Dehydration means your body loses more fluids than you take in. If it's not treated, it can get worse and become a serious problem.
Symptoms of dehydration in adults and children include:
- feeling thirsty
- dark yellow and strong-smelling pee
- feeling dizzy or lightheaded
- feeling tired
- a dry mouth, lips and eyes
- peeing little, and fewer than 4 times a day
Dehydration can happen more easily if you have:
- vomiting or diarrhoea
- been in the sun too long (heatstroke)
- drunk too much alcohol
- sweated too much after exercising
- a high temperature of 38C or more
- been taking medicines that make you pee more (diuretics)
Drink fluids when you feel any dehydration symptoms.
If you find it hard to drink because you feel sick or have been sick, start with small sips and then gradually drink more.
You can use a spoon to make it easier for your child to swallow the fluids.
You should drink enough during the day so your pee is a pale clear colour.
Drink when there's a higher risk of dehydrating. For example, if you're vomiting, sweating or you have diarrhoea.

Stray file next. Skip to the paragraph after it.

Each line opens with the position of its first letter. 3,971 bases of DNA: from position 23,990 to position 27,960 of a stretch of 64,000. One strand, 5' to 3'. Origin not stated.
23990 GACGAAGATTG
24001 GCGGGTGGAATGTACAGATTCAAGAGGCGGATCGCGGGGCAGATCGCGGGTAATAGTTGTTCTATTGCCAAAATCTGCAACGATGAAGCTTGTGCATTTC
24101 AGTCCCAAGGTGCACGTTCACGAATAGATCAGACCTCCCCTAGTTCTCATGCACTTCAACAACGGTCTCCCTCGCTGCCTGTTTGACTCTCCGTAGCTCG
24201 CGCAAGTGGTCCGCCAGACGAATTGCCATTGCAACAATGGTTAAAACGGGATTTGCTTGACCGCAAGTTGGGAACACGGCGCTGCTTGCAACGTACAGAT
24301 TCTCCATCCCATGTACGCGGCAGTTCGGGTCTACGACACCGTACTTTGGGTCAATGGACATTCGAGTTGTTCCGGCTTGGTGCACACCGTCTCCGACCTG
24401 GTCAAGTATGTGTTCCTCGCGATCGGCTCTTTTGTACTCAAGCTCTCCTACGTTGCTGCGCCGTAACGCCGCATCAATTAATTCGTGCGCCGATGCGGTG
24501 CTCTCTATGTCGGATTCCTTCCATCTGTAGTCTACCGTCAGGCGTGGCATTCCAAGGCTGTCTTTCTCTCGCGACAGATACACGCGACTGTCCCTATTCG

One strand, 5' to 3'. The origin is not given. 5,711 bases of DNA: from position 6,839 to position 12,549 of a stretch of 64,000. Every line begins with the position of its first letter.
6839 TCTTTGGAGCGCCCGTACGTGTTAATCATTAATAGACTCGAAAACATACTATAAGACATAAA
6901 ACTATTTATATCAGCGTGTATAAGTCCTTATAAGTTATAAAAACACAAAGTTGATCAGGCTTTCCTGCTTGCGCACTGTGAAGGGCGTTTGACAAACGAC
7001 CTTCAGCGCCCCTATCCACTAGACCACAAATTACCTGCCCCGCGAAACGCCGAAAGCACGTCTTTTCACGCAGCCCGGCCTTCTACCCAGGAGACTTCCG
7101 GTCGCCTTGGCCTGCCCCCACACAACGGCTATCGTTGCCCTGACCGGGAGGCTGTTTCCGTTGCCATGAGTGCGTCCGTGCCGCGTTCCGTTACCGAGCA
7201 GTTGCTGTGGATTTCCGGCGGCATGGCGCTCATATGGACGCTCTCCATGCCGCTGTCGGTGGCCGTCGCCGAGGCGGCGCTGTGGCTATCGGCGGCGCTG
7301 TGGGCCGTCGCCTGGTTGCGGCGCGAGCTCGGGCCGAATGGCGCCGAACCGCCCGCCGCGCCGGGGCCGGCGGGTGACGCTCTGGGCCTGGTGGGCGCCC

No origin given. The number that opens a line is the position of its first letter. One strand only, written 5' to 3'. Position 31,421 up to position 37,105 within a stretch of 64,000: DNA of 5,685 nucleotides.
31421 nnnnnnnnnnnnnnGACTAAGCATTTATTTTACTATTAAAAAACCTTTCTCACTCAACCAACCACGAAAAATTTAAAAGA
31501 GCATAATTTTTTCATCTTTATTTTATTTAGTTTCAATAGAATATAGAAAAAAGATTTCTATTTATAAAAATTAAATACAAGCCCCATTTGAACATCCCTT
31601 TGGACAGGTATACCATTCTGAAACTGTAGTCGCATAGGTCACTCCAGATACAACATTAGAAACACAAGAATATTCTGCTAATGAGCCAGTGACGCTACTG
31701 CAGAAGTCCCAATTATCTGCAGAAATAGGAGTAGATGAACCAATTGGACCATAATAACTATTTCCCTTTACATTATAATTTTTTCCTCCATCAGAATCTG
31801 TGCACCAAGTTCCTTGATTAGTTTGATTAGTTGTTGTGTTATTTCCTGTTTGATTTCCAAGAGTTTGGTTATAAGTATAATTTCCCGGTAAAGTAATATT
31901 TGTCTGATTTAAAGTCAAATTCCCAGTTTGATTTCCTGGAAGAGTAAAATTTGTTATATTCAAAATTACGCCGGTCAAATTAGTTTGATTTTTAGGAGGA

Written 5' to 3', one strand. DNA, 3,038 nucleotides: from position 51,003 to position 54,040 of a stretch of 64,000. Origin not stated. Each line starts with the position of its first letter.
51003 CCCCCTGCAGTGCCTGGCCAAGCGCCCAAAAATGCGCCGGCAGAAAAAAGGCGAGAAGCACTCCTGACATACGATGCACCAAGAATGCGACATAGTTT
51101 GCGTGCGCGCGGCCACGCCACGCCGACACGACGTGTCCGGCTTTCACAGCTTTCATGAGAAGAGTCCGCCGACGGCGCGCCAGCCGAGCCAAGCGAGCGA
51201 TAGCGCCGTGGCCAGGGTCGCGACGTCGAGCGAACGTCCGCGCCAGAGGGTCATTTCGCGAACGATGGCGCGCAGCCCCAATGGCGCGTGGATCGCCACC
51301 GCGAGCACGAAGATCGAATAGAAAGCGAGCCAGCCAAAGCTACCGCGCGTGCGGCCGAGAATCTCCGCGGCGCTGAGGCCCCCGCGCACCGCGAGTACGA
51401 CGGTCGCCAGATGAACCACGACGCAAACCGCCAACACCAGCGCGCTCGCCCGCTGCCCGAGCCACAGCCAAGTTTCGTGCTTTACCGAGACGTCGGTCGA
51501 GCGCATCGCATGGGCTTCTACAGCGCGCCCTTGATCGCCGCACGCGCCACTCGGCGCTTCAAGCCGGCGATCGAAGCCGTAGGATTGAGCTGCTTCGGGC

If you're being sick or have diarrhoea and are losing too much fluid, you need to put back the sugar, salts and minerals that your body has lost.
Your pharmacist can recommend oral rehydration sachets. These are powders that you mix with water and then drink.
Ask your pharmacist which ones are right for you or your child.
See a GP if:
- your symptoms do not improve with treatment
Under-5s with dehydration
The under-5s should get plenty of fluids to avoid dehydration.
It's quite common for young children to become dehydrated. It can be serious if it's not dealt with quickly.